• Block 5B, fronting Rhode Island Avenue, will create the main entrance to the shopping center, delivering 155 apartments above 8,750 square feet of retail.
  • Phase II will consist of Block 2B, a movie theater fronting Bryant Street in a 65 foot-tall building. While this portion of the development is identified as the second phase, Popville reports that this will be an outpost of Alamo Drafthouse Cinema and that it will open in 2019.
  • Phase III will consist of Block 2A, fronting Bryant Street between Blocks 2B and 1A. This 65 foot-tall building will deliver 282 apartments above 13,650 square feet of retail. Prior to construction, this site will serve as surface parking for the movie theater; its completion will deliver a shared 414-space garage for use by this building and the theater. This portion could break ground in 2023 and deliver 2.5 years later.
  • Phase IV will see the construction of Block 3, fronting 4th Street. Block 3 will deliver 355 apartments (8 percent of which will be affordable) above 90,000 square feet of retail, including a full-service grocery store. This site will also include open green space for the community. This phase would break ground in 2025 and deliver 2.5 years later.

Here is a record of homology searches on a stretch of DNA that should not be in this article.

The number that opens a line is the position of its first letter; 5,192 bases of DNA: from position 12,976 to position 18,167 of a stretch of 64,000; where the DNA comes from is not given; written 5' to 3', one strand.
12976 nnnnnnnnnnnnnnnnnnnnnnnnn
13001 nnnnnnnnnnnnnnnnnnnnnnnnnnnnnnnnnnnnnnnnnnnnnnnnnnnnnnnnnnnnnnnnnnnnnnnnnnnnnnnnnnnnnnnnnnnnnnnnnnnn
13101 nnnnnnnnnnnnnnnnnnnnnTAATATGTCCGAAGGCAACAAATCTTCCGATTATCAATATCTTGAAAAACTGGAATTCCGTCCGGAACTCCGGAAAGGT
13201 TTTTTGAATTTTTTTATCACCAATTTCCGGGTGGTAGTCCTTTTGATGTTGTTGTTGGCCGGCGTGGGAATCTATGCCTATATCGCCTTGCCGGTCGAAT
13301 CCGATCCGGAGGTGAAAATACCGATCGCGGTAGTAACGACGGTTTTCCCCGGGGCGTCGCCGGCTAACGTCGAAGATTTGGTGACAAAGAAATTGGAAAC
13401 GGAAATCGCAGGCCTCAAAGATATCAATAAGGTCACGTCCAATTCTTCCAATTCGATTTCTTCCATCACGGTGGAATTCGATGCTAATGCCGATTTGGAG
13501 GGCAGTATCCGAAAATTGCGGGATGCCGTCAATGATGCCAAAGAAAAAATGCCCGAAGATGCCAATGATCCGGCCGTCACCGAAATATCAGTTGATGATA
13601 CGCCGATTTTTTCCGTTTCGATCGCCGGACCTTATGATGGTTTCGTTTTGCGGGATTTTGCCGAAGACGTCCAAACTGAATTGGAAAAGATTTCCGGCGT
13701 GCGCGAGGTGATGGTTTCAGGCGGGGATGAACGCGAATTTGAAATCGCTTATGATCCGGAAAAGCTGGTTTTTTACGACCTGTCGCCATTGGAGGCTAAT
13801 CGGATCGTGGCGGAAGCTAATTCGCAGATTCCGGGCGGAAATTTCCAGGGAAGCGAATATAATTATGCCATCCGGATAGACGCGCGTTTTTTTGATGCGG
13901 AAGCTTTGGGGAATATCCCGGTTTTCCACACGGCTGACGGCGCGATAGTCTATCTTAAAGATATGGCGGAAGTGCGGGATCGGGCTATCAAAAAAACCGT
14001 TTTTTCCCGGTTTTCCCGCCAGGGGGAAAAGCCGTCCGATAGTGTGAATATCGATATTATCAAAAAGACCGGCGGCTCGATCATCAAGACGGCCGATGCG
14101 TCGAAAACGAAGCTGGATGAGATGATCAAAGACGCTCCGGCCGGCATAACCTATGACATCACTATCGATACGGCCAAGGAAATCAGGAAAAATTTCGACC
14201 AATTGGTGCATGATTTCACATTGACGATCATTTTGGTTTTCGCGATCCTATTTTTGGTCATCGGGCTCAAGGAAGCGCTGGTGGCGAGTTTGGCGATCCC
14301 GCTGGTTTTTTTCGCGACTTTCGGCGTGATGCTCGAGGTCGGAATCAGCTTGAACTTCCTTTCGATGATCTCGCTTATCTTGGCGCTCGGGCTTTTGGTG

• Phase V would construct Block 4, a building fronting 4th Street with 193 apartments above 19,600 square feet of retail. Eight percent of the residential units will be affordable; there will also be 118 parking spaces. This could break ground in 2027 and be completed two years later.
  • Phase VI would consist of Block 5A, a 65 foot-tall, 149-unit apartment building with 17,685 square feet of ground-floor retail. This building will have 108 below-grade parking spaces and could break ground in 2029 and deliver two years later.
  • Phase VII will be Block 6, delivering 101 apartments above 10,000 square feet of retail and 88 parking spaces. This building and Block 5A will flank the Greater Mt. Calvary Holy Church on Rhode Island Avenue. This phase could also break ground in 2029 and deliver two years later.
MRP "Extiguishes" PUD, But Moving Ahead With Massive Rhode Island Avenue Project: Figure 6
Newer rendering of Block 1B building as seen from Rhode Island Avenue NE. Click to enlarge.
MRP "Extiguishes" PUD, But Moving Ahead With Massive Rhode Island Avenue Project: Figure 2
Previous rendering of Block 1B building as seen from Rhode Island Avenue NE.

Bryant Street will also have outdoor dining and an outdoor plaza at the mouth, which will serve as a community gathering space and connect to the Metropolitan Branch Trail. 

The existing shopping center will be demolished in phases, and construction of Bryant Street will happen in phases also. All of the building heights are measured from 4th Street NE.

Note: The inclusion of Alamo Drafthouse Cinema in this development was added after the article was first published.

This article originally published at https://dc.urbanturf.com/articles/blog/mrps-pulled-back-rhode-island-avenue-project/14525